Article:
Oshkosh is nearly here again so it must be seaplane flying time. America’s north is rich with open water for fun or safety. When the summer season arrives, seaplanes are at their finest. Indeed, AirVenture’s Seaplane Base operation is a whole show alongside the main show; if you’ve never gone, a visual treat awaits you.
One LSA seaplane we’ve been anticipating for a long time is Vickers Aircraft‘s Wave from New Zealand. Lead by namesake Paul Vickers, the down-under company has been deliberate about development.
I wrote about Wave following its maiden flight. That splendid achievement awkwardly came immediately before Sun ‘n Fun 2022 launched. As a result, other show-related news quickly pushed down the Wave story on my home page.
That was unfortunate but unavoidable. The show must go on (and be reported). I’m always amazed at how many aircraft make first flights or other notable events just as some show is opening.
As EAA AirVenture Oshkosh 2023 arrives, Vickers is not packing up for an appearance. Instead, they’ll pursue testing.
“We have dialed up the pace,” exclaimed Paul Vickers. “The Vickers Wave has completed the hull testing phase and the results are incredible.” Hull testing?
Land-based aircraft don’t require such testing, which relates to floating a seaplane in the water, firing up the engine, moving fast in taxi mode, and abruptly turning the aircraft to see how it behaves and fares. As you read, Paul was pumped.
He continued, “2022 in New Zealand had a particularly windy summer/fall that exceeded our flight test plan wind limits daily, drastically reducing the time we could fly.” During this long windy spell, “We took this opportunity to test the hull and its capabilities, fine-tuning it to remove any unfavorable tendencies other seaplane manufacturers tolerate.”
“We recently had a seaplane test pilot undertake hull testing,” explained Paul. “He gave Wave 10 out of 10 for all aspects of safety and performance; by far the best, safest, and fun hull he has experienced.”
Are you wondering whether this was simply Paul’s pilot buddy giving his friend’s creation a thumbs-up? No, Vickers reported that the New Zealand CAA (their FAA) has strict test pilot criteria that involve CAA approvals and the test pilot being a graduate from a known test pilot school, usually U.S. military. “Combine this with requiring seaplane ratings and experience, and Vickers — based in New Zealand — [had a small supply] of available test pilots. Plus, we are very selective.” Who can blame him? Paul has spent years of his life bring Wave to reality. This is no time to cut corners.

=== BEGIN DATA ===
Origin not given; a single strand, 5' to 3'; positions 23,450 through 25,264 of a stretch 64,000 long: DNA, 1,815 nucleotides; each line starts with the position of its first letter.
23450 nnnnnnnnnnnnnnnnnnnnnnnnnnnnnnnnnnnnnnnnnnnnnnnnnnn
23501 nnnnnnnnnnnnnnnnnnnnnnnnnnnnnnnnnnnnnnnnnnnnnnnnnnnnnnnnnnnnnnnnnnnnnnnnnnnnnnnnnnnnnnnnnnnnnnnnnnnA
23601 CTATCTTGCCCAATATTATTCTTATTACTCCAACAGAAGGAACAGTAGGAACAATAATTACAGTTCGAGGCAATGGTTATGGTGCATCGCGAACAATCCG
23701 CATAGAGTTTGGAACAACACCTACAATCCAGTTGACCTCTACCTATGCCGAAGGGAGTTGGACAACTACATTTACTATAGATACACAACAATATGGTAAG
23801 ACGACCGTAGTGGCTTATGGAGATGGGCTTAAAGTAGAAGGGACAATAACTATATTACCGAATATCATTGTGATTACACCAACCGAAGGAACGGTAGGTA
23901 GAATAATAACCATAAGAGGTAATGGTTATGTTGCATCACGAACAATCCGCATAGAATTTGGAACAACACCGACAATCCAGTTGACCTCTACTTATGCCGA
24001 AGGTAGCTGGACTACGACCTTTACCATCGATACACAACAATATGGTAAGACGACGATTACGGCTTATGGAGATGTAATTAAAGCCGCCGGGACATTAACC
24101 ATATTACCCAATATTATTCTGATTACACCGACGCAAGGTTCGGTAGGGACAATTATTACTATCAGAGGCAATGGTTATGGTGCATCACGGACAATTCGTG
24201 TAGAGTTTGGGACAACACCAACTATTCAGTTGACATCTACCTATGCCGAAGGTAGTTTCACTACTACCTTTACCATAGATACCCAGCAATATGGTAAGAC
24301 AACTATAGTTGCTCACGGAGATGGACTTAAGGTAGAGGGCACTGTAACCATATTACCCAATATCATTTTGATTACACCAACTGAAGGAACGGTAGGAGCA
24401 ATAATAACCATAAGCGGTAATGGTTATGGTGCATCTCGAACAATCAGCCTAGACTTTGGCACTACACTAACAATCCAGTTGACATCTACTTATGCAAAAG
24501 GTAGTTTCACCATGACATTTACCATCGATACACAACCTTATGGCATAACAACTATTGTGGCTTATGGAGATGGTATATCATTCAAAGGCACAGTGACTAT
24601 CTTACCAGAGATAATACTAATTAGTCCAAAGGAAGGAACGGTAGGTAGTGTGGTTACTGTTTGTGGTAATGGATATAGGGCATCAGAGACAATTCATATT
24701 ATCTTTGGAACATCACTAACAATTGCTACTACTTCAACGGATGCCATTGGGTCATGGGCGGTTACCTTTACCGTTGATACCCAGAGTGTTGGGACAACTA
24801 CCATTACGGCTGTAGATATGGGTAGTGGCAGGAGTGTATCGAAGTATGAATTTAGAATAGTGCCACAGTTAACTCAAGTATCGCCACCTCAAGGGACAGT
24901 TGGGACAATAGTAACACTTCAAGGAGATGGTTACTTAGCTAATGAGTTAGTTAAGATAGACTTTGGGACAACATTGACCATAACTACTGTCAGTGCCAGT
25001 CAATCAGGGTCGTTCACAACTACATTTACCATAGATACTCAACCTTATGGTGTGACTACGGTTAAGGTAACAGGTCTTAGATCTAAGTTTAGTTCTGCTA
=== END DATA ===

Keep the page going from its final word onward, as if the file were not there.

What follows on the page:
“We are now scheduled to recommence test flights in September once the weather settles,”Paul promised. “This will offer the opportunity to conduct some air-to-air videos and photography that has eluded us to date.”
Inn 2019, Wave was given an FAA exemption to LSA regulations regarding maximum takeoff weight allowed. Usually a seaplane is permitted 1,430 pounds (650 kilograms). After its exemption request was granted, Wave can tip the scales up to 1,850 pounds (839 kilograms).
“We water-tested our entire CG range at slightly above our MTOW of 1,850 pounds,” observed Paul. “Wave effortlessly and quickly accelerated onto the step in a matter of seconds, requiring minimal pilot input. From there, it rapidly accelerates towards takeoff speed. From extensive testing, we can confidently say that rotation will be achieved in under 20 seconds, in approximately 500 feet.”
New Zealand is a great distance from Rotax but the Austrian engine manufacturer does business around the globe. Indeed, half a world away, Vickers is now designed for a Rotax 160-horsepower 916iS with turbocharger and intercooler (image). Given this much power, even an 1,850 pound Wave should exuberantly leave the water.
Fitting the new engine, completing all water-based testing, and preparing for ASTM’s lengthy flight test requirements will keep Team Vickers close to their shop for the next few months.
“We will not be attending Oshkosh this year (2023) as we have a particular path to market that we will begin to unveil in 2024.” Paul explained this comment, “We have watched and learned from other aircraft (and automotive) manufacturers over the past 10 years and clearly see the mistakes, and promises, that were made and missed. We will be applying the same thought process and discipline to our pending rollout as we have done to the entire project to date. There is no point in having an aircraft without a manufacturing company to support it, so we did both in parallel. Likewise, there is no point embarking on expensive marketing and airshow displays until we have a product to deliver and demonstrate.”
Who would argue these points? Yet it takes patience — and money — to go at a deliberate pace.
To appease those anxious to get in line for a Wave, Paul noted, “We are releasing a few early delivery positions at each milestone so we can confidently begin to scale and ramp year one and two production with confidence, allowing us to secure engines, carbon fiber, and avionics. If you want to get the early list, send Vickers an email.
“We are 13 years into the development of the Wave,” Paul emphatically stated. “Our manufacturing facilities are complete, and initial deliveries are scheduled.”
Are you interested in riding a powerful Wave? Discover more using these links…
- Vickers Wave, contact info and web links
- Get in line for a Wave — email Vickers
- Vickers Wave, article about maiden flight on this website
- Wave goes in the water, article on this website
- Vickers Wave gets FAA weight increase, article on this website
- Rotax 916iS debut at Sun ‘n Fun 2023, article on this website
- More Vickers Wave testing + links to many other LSA seaplanes
- See thousands of airplanes at EAA AirVenture Oshkosh 2023